New York state regulators have ruled that a new version of a popular folding chair is not subject to the federal government’s rules of net neutrality.
The state’s Democratic-controlled State Assembly passed the new chair on Monday.
The chair is one of a number of popular items that have been proposed or sold by companies to circumvent the rules of the Federal Communications Commission.
The chair will be available in about 50 cities and states across the country, including New York, California, Colorado, Illinois, Massachusetts, Michigan, Minnesota, New Jersey, Nevada, Ohio, Pennsylvania, Rhode Island, Vermont and Washington state.
The new chair is also available at Amazon and eBay.
The commission has yet to make a final decision on whether to approve the chair.
Last year, the FCC voted 5-4 to allow Internet service providers to offer cheaper or faster data plans than they offer traditional telephone services, but the agency later dropped that provision.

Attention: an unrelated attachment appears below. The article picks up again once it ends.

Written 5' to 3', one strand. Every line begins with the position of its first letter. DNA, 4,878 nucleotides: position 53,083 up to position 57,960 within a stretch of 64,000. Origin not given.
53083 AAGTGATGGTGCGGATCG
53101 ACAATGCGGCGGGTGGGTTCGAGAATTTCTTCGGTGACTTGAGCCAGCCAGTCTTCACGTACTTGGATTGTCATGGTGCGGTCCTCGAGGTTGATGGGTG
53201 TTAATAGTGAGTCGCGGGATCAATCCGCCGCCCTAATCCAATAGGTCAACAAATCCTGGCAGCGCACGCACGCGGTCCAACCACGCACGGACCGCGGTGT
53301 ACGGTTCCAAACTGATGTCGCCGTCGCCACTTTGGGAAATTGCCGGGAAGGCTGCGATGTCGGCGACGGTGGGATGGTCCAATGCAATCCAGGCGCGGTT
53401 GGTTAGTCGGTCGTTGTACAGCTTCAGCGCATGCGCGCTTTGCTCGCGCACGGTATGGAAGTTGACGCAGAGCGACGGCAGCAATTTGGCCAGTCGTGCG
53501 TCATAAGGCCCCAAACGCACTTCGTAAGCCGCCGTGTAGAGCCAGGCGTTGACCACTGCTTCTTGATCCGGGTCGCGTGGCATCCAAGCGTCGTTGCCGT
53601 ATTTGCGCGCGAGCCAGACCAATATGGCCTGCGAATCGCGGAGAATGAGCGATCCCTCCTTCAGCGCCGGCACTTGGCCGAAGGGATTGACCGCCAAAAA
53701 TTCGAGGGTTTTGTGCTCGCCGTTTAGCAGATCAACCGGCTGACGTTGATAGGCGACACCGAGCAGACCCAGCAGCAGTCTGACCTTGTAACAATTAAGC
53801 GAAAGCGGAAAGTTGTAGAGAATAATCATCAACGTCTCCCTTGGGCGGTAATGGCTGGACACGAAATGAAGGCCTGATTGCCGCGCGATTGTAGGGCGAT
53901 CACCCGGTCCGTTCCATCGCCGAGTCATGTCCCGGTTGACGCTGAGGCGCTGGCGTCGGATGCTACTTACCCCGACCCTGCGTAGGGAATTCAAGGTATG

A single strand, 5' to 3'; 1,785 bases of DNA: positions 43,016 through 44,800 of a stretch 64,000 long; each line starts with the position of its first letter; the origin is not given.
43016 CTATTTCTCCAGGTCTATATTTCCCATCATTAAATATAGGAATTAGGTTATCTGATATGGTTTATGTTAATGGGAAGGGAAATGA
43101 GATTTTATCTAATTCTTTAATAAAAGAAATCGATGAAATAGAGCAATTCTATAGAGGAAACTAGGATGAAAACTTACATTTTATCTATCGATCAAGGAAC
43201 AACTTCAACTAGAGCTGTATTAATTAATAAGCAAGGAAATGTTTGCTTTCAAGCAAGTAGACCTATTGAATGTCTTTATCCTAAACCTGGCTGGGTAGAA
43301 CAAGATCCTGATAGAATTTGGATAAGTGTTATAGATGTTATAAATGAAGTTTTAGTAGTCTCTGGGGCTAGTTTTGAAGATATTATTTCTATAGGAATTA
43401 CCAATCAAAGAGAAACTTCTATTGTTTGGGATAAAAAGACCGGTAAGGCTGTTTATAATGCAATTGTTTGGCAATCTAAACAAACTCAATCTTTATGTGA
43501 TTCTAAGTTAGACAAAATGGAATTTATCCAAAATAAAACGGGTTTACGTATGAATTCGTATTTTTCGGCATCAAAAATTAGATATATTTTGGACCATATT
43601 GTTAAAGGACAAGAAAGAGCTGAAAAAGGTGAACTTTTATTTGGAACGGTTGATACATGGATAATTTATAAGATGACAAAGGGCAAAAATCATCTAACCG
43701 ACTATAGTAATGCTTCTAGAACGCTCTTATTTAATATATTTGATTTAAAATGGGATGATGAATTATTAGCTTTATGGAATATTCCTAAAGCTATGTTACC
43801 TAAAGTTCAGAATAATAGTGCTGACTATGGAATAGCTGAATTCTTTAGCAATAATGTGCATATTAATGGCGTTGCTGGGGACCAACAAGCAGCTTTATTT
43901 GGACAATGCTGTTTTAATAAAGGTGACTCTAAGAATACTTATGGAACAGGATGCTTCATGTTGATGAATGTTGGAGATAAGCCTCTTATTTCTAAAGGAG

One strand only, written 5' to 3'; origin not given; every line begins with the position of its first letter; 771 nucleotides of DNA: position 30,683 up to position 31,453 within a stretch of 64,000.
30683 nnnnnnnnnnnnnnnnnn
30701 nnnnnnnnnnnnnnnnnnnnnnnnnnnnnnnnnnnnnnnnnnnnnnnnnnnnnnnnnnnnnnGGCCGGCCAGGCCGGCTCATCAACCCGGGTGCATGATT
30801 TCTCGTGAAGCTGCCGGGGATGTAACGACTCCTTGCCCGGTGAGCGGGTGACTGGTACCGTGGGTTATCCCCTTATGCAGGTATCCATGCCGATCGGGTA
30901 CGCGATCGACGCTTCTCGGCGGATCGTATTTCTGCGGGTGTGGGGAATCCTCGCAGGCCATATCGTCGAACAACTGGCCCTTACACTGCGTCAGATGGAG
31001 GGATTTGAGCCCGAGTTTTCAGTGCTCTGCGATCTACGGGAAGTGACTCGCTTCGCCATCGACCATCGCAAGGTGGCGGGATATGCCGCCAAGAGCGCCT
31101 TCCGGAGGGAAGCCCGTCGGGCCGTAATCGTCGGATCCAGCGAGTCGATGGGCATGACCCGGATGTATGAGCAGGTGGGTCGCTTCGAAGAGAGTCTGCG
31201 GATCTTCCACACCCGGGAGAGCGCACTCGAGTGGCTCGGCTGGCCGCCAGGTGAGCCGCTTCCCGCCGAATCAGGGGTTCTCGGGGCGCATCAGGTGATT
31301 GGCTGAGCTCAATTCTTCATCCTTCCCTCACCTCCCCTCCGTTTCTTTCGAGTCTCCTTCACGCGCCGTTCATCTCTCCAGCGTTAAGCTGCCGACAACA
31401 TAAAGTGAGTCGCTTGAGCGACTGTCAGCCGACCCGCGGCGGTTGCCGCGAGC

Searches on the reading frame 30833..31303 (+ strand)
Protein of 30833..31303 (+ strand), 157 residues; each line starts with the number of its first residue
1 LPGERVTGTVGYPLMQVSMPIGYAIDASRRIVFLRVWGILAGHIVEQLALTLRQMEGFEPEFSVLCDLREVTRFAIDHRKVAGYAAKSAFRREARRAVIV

The agency said it would reexamine the rules after it releases a report in 2019 that is expected to recommend more sweeping changes.
“The new chair will not significantly impact the amount of time it takes to upload, download, or otherwise download, but it will still have a major impact on how much time it took for consumers to use Internet services in the first place,” the FCC said in a statement.
Internet providers have also sought to dodge the FCC’s net neutrality rules by using a loophole in a 2009 court order to sell “fast lanes” to Internet service companies that are allowed to offer faster services to consumers.
Those companies can offer faster data services to customers who pay a monthly fee.
Supporters of the new folding chair, which sells for $50, say it is a simple way for the company to speed up internet speeds for people who have limited or no money to pay for high-speed internet.
“It’s a simple and elegant solution to a problem,” David Pate, a lobbyist for the New York State Assembly, said in an interview.